William L. Adams was a young Presbyterian student that spent his first two years at Knox College in Galesburg, Illinois. The school was passionately anti-slavery; its president was an official in the Illinois Anti-Slavery Society. It was at this campus a few years later that Abraham Lincoln debated Stephen A. Douglas and denounced the immorality of slavery.
Follow this link to see the role of Knox College the anti-slavery movement. See a photo of the building where Will Adams attended school is included. The anti-slavery movement had a strong impact on Mr. Adams.
There is also an article by a descendent of W. L. Adams on this local link.
Adams was won to the message of being a Christian only. He decided to study at Alexander Campbell's Bethany College in the panhandle of West Virginia. Henry Clay had called Campbell "the greatest man on the American continent." Adams arrived in Bethany with 25 cents in his pocket and was welcomed into Campbell's own home where he boarded while attending school.
While at Bethany, one who knew him said he studied on a average of seventeen hours a day. Adams was soon elected to represent the American Literary Institute in an oration to the vast crowds coming to hear Mr. Campbell on Commencement Day.
W. L. Adams confided to a friend that living with the Campbells, he was "petted and praised more than he deserved." His incessant studies broke down his health and affected his eyesight. He was not able to finish the last month of school, the faculty having advised him to stop to protect his health. He then moved to Illinois and was sick most of the summer.
In the fall of 1844, he married Frances Olivia Goodell, a school teacher. The next year, he taught school in Henderson County, Illinois, on the Iowa border.
By 1847 Adams had assembled eight yoke of cattle, two wagons, three guns and other items necessary for the trip west. He delayed one year, selling one of his teams and a wagon to W. W. Bristow, who was leaving in 1847. During this time he declined a five year contract to head a college, preferring to move to Oregon. Even Alexander Campbell wrote to dissuade the talented young Adams from going west. But he persisted.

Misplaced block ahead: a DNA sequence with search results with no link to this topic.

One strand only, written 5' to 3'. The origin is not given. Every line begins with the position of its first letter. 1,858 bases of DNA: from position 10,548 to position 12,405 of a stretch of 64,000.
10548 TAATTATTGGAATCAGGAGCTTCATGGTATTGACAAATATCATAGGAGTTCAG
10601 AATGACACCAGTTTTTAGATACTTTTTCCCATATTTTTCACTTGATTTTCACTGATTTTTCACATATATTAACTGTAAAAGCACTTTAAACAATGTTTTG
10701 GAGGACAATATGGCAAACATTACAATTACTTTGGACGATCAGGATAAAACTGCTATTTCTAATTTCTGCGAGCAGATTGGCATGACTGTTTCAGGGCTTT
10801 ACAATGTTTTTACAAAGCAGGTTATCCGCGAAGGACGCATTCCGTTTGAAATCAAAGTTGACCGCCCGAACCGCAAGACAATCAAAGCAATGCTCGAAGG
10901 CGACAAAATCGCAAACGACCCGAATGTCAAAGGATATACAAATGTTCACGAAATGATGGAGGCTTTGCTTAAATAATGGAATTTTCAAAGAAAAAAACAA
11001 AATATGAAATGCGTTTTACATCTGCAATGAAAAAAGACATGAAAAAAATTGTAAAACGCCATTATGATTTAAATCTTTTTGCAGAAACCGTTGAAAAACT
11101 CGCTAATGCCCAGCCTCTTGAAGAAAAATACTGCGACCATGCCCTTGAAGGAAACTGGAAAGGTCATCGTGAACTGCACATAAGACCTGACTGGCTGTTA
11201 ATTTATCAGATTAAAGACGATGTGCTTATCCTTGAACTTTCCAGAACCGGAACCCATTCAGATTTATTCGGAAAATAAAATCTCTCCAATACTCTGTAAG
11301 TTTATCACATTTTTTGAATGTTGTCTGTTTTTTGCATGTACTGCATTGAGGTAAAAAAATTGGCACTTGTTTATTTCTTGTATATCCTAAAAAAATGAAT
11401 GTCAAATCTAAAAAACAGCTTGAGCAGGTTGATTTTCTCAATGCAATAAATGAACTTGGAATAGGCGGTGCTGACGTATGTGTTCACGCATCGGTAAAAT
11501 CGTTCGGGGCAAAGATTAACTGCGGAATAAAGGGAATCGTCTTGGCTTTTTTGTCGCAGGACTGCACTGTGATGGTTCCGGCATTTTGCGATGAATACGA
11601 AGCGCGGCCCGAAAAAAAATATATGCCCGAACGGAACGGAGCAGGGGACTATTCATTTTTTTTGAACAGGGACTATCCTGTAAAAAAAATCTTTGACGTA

Tenacious Adams started the trip in March, heading first to St. Joseph, Missouri where they joined forty other wagons headed for Oregon. He painted a sign on his wagon: "HIC TRANSIT!" The family consisted of Will, Frances, two-year-old Inez and four-month-old Helen Elizabeth.
On the way, Mr. Adam's library was doused while crossing a swollen river. Mud was sometimes knee-deep. They traveled the Barlow Toll Road past Mt. Hood and arrived at Philip Foster's home at Eagle Creek broke, but undaunted. Mr. Foster gave the hungry family a peck of potatoes and the offer of a teaching job. However, with Yamhill County as the goal, the wagon pushed on to Oregon City, where Mr. Adams borrowed the money for the ferry to cross the Willamette. Upon reaching his destination, he traded his wagon for ten wild Spanish cows. This kept the family in beef for several years.
W. L. Adams
At the age of twenty-eight, W. L. Adams took a job teaching school just west of present-day Carlton. Mahala McBride agreed to let William and Frances stay in one of their buildings if he would teach their children. His worldview was strongly influenced by that of Alexander Campbell. The McBride's worldview had been shaped by that of Barton W. Stone and John Mulkey with an elevated emphasis on evangelism.
An amusing sign over the door of this one-room school read "Yamhill University." One writer, Charles H. Carey, describes the school room:
In one corner of the room was a mud chimney that smoked much of the time, and here boy pupils in buckskin and mocasins, and girls in gowns of shirting colored with tea grounds, conned (learned) their lessons during the bitter winter of 1848-9, a season remarkable for low temperature, during which the thermometer fell below the zero mark. The successor of this school was another conducted by Adams in one of the three rooms of the log cabin of Dr. James McBride.
Among the students were eight McBrides, seven Sheltons, two Woods and five or six others, including Levi Lindsay Rowland.